EN

“These data are …” or “This data is …”?

Singular or plural?

16 Jan 2016
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by Liz Naithani
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(comments: 3)
Lots of data

Definition of “data”: factual information, as measurements or statistics, used as a basis for reasoning, discussion, or calculation (Merriam-Webster Dictionary).
Pronunciation: [deɪtə], [dætə], or [dɑːtə]


Especially in writing, the question arises whether to treat "data" as a plural noun or as an uncountable mass noun (just like e.g. “information”, “money”, and “research”). Should one write: “These data are ...”? Or instead: “This data is …”?

In theory, and consistent with the rules of Latin grammar and traditional English, data is a plural noun (e.g. “These data are confusing”). However, data is today commonly treated as an uncountable mass noun, particularly in everyday usage (e.g. “This data is confusing”).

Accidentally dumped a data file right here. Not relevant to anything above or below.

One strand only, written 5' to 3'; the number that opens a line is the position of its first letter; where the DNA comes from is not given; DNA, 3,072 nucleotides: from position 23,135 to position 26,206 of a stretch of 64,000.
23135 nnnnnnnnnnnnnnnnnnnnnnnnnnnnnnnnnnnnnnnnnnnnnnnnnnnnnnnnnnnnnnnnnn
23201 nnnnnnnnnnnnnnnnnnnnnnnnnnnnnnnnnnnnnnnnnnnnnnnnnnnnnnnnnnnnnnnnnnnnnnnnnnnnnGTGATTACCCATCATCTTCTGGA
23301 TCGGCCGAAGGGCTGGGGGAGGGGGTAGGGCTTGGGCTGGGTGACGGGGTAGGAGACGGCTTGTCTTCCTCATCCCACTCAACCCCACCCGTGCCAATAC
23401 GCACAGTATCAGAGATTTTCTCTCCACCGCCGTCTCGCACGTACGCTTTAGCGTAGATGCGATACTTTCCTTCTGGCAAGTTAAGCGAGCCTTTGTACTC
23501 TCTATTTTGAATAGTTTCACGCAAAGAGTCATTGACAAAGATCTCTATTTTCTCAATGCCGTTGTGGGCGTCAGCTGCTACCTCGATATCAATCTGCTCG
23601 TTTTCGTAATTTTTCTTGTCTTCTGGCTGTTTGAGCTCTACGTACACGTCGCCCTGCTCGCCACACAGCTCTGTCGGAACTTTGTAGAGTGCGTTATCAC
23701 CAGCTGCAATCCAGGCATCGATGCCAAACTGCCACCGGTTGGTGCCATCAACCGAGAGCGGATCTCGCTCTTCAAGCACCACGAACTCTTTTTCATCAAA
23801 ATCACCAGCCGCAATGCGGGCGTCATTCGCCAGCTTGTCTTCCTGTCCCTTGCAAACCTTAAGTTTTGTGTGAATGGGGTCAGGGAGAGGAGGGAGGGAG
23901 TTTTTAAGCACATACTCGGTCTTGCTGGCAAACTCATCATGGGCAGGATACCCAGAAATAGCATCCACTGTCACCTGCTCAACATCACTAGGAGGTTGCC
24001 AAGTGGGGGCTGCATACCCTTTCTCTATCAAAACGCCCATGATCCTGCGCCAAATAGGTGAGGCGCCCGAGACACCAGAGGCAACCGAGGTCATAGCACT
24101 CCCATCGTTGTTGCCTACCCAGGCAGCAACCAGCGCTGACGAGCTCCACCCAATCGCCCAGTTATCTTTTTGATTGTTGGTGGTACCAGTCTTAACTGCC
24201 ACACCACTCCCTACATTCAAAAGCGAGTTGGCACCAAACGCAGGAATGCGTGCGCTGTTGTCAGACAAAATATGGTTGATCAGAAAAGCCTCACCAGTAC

Although both versions are correct, take into account that even native English speakers might not know this. In a spoken context, such as a presentation, it is therefore advisable to use data as an uncountable noun (“This data is …”), in scientific texts one should rather prefer the use of data as a plural.



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Comment by banana |

banana

Comment by Randy |

If you think "these datums" sounds right, then use "these data," otherwise use "this data."

Comment by Shalal |

Very helpful. Thank you!

Member of the Federal Association of Interpreters and Translators (BDÜ), Germany

 

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